Living Environment/Biology Regents Cumulative Vocabulary Review Flashcards

Terms Definitions
Microbes that cause disease
First line of defense
includes skin, mucous membranes. not specialized for a particular invader. general defense against all kinds of pathogens.
second line of defense
Happens if first line is penetrated. Includes inflammatory response, temperature response, and proteins
inflammatory response
a protective response of tissues affected by disease or injury, characterized by redness, swelling, and pain
a regulating body substance released in excess during allergic reactions causing swelling and inflammation of tissues
allow lysosomes to fuse with the vesicles that contain the ingested bacteria and viruses
antiviral proteins secreted by T cells; they also stimulate macrophages to ingest bacteria
foreign substances that trigger the attack of antibodies in the immune response.
third line of defense
This includes Specialized Lymphocytes (T and B cells), and Antibodies
b lymphocytes
form in the bone marrow and release antibodies that fight bacterial infections.
t lymphocytes
destroy invading cells by producing killer substance near them (killer T cells). Some T cells attract other cells and these destroy the invader
Specialized proteins that aid in destroying infectious agents.
plasma cells
cells that develop from B cells and produce antibodies.
memory cells
General term for lymphocytes that are responsible for the phenomenon of immunological memory and protective immunity. **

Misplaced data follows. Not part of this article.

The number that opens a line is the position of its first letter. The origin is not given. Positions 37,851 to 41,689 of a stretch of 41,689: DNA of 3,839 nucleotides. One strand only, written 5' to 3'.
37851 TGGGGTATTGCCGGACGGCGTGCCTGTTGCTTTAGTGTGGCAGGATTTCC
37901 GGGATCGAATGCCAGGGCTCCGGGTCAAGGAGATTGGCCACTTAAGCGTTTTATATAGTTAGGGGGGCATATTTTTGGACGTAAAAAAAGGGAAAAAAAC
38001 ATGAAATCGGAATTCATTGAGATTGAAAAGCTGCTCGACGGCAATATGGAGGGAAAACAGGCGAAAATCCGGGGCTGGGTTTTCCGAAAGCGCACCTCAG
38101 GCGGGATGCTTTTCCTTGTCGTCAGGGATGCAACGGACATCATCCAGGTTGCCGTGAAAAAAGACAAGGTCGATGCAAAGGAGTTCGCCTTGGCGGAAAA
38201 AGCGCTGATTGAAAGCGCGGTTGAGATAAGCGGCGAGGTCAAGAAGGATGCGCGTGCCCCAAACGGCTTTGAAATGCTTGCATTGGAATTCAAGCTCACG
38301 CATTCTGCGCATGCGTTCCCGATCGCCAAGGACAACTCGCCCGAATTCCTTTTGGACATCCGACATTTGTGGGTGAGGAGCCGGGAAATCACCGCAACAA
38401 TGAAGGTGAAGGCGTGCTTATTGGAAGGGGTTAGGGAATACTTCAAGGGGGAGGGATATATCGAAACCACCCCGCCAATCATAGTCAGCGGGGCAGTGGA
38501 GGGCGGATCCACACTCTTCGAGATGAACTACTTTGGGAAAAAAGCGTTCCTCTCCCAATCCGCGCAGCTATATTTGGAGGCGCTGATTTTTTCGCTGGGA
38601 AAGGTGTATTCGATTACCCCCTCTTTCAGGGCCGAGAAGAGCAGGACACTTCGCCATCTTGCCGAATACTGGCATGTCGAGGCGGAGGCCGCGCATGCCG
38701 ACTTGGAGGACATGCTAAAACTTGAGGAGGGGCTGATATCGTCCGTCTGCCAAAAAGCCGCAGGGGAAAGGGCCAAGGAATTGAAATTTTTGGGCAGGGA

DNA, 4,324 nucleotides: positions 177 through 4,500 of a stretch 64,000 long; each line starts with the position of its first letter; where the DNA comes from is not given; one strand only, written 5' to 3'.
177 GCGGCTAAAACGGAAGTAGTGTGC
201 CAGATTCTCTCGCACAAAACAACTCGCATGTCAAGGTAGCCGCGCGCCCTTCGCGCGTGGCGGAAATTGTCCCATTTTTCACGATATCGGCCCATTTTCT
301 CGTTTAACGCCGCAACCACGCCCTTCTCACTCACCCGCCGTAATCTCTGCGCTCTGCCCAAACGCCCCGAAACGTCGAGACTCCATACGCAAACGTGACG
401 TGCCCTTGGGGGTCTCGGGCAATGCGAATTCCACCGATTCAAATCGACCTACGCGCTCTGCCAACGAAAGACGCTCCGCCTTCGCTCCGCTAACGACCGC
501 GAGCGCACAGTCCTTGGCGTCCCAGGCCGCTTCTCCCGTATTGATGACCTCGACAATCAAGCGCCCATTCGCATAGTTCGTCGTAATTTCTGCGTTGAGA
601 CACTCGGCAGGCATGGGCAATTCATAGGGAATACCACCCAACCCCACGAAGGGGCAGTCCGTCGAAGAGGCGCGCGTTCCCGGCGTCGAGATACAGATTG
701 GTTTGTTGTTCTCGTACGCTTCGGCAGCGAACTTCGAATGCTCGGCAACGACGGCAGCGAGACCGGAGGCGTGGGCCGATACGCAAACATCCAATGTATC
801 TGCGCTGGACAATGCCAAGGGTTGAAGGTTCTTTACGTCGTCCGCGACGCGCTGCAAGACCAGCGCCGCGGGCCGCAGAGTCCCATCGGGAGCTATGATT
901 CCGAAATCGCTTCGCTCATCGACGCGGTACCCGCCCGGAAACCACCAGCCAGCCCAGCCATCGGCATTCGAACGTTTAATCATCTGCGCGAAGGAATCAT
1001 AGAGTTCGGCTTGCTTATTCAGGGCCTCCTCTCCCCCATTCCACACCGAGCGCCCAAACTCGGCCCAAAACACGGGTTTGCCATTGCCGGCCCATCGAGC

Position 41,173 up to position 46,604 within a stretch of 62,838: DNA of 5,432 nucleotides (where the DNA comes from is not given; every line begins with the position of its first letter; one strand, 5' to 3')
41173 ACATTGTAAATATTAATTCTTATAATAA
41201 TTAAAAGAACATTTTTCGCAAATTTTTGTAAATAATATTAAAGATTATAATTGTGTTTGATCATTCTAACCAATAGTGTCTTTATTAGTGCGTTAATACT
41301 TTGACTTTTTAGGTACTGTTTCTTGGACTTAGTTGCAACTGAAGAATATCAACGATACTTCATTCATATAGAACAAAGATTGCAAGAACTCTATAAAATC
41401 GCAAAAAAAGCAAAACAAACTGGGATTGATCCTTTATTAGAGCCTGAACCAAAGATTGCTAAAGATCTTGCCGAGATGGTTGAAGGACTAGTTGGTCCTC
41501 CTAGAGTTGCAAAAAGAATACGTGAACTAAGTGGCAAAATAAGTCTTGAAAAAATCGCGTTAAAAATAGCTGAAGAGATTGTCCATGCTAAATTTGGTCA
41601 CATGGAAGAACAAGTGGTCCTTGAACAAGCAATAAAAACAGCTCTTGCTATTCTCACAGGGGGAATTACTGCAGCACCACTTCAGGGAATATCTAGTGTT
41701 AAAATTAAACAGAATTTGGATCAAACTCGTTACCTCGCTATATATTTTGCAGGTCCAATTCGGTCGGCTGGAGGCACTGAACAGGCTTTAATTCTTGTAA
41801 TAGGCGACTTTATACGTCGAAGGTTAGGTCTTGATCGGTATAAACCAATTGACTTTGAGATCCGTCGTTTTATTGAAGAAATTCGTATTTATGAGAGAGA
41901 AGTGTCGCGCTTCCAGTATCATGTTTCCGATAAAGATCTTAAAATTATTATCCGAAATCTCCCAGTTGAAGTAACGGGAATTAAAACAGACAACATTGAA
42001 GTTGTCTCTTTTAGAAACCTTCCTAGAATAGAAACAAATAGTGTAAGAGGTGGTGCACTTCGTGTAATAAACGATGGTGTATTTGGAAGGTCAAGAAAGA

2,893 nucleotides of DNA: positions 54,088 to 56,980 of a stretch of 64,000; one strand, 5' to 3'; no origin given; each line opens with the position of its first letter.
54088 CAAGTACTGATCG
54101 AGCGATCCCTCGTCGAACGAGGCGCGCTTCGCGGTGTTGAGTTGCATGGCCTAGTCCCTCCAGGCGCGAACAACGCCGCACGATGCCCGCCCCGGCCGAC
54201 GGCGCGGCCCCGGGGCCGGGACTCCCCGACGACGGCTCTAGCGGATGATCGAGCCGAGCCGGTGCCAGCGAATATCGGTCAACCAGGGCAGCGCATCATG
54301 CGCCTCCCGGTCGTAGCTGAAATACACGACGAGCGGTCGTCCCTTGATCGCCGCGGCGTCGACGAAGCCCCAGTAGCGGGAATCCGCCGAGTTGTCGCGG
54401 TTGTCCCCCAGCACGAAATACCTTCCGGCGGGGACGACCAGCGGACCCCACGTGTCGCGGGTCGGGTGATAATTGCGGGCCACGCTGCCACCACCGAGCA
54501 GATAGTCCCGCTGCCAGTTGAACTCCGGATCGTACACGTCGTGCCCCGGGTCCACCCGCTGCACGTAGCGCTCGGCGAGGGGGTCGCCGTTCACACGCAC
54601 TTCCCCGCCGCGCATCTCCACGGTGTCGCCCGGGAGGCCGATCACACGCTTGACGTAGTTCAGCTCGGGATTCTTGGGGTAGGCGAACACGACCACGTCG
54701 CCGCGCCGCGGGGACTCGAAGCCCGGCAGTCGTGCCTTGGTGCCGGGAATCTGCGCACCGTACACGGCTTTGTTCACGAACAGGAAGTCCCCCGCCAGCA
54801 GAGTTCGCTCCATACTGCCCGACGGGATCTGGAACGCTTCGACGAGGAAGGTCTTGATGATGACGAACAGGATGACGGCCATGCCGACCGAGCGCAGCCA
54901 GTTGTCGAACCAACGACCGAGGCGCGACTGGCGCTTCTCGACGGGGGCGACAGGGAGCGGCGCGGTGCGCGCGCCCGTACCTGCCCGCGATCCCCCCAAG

passive immunity
short-term immunity caused when antibodies produced by other animals for a pathogen are injected into the body
active immunity
a form of acquired immunity in which the body produces its own antibodies against disease-causing antigens
universal donor
A person with blood type O-. Because this person's red blood cells possess none of the typical blood suface proteins, they cannot initiate an immune reaction in a recipient.
universal recipient
A person with type AB blood has no antibodies against the other blood types and therefore, in an emergency, can receive any type of blood.
existing from birth, inborn
Karl von frisch
discovered the honeybee's way of communicating about food -- waggle dance
Konrad Lorenz
researcher who focused on critical attachment periods in baby birds, a concept he called imprinting
Niko Tinbergen
known for his elucidation of the fixed action pattern, sticklebacks
Fixed Action Pattern
A sequence of behavioral acts that is essentially unchangeable and usually carried to completion once initiated.
evidence of critical period in some animals; they follow the first moving thing they see after hatching
Sign stimuli
An external sensory stimulus that triggers a fixed action pattern
sign stiumuli that are exchanged between members of the same species
a relatively permanent change in an organism's behavior due to experience
decreasing responsiveness with repeated stimulation. As infants gain familiarity with repeated exposure to a visual stimulus, their interest wanes and they look away sooner
associative learning
learning that certain events occur together. The events may be two stimuli (as in classical conditioning) or a response and its consequences (as in operant conditioning)
classical conditioning
conditioning that pairs a neutral stimulus with a stimulus that evokes a reflex
b.f. skinner
pioneer of operant conditioning who believed that everything we do is determined by our past history of rewards and punishments. he is famous for use of his operant conditioning aparatus which he used to study schedules of reinforcement on pidgeons and rats.